Perhaps this little piece should be entitled Grace Notes rather than Commentary because I agree with so much of what Judge Edwards had to say in the Michigan Law Review. When I first read his piece, I have to say I was quite skeptical of his methodology, namely, running a survey past a group of former law clerks who, by virtue of their own super achievement, primarily in so-called elite law schools, quite easily could have ethereal points of view. But in typical Edwardsian fashion, the judge made appropriate disclaimers, and the clerks' comments seemed to me, for the most part, quite practical and realistic. Apart from the article's theorization - with most of which I readily agree Judge Edwards' reliance on two of my favorite legal education scholars, Paul Carrington and Robert Stevens, his reliance on the very same treatises of which I too think most highly, and his basic putdown of critical legal studies scholarship, 5 led me to a more sympathetic second reading.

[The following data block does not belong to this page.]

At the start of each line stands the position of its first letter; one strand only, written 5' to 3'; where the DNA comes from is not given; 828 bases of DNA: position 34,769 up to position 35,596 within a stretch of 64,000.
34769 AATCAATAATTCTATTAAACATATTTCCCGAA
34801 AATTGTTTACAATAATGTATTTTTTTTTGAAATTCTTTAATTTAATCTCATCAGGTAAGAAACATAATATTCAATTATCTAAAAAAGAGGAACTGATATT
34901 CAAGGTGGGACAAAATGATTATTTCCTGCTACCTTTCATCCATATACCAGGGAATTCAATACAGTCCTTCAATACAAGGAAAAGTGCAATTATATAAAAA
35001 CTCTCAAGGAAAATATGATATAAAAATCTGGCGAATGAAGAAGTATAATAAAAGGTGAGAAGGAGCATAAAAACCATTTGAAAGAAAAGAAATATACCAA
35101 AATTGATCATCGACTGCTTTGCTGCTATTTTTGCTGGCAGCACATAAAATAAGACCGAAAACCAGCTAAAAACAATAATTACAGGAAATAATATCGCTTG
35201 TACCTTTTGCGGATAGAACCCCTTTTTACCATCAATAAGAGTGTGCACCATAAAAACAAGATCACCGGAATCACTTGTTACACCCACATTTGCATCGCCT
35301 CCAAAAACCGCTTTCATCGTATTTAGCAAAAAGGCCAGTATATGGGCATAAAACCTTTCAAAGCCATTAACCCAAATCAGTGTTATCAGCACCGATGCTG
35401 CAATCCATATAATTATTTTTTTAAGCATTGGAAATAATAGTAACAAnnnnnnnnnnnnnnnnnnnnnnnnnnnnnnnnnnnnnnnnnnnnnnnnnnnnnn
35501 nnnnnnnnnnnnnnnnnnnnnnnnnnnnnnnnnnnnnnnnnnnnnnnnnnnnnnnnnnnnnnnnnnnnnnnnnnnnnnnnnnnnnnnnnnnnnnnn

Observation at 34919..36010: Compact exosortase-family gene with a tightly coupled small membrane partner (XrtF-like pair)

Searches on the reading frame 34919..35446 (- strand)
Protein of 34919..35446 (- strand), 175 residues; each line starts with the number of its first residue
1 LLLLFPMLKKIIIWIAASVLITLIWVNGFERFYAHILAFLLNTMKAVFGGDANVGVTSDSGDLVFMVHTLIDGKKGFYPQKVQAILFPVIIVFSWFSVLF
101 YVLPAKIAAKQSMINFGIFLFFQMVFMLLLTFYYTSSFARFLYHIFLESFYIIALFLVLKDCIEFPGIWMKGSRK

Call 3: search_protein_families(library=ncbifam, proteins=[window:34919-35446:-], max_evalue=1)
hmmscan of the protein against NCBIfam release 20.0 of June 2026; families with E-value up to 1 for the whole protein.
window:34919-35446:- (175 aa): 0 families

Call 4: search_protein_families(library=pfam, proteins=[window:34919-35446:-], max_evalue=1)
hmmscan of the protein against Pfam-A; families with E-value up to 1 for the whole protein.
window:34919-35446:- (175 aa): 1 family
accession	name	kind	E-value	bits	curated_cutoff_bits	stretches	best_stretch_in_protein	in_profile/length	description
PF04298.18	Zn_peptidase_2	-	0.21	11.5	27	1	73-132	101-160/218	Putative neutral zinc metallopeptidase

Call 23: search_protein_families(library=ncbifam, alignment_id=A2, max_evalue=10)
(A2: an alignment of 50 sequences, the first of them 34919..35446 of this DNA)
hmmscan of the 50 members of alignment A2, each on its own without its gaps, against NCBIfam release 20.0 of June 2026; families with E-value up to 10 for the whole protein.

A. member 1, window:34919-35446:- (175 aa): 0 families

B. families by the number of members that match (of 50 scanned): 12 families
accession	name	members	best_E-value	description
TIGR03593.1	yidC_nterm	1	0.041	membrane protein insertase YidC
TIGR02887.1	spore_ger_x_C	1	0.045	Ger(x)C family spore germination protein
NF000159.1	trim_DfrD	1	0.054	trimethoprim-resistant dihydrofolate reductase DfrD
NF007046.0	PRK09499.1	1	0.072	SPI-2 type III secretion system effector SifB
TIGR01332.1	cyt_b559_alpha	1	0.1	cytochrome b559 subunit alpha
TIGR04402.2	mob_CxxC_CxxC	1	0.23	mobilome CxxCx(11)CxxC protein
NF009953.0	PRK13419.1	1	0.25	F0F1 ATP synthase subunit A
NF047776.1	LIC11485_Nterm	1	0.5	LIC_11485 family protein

James L. Oakes,
Commentary on Judge Edwards' "Growing Disjunction Between Legal Education and the Legal Profession",
Mich. L. Rev.
Available at: https://repository.law.umich.edu/mlr/vol91/iss8/15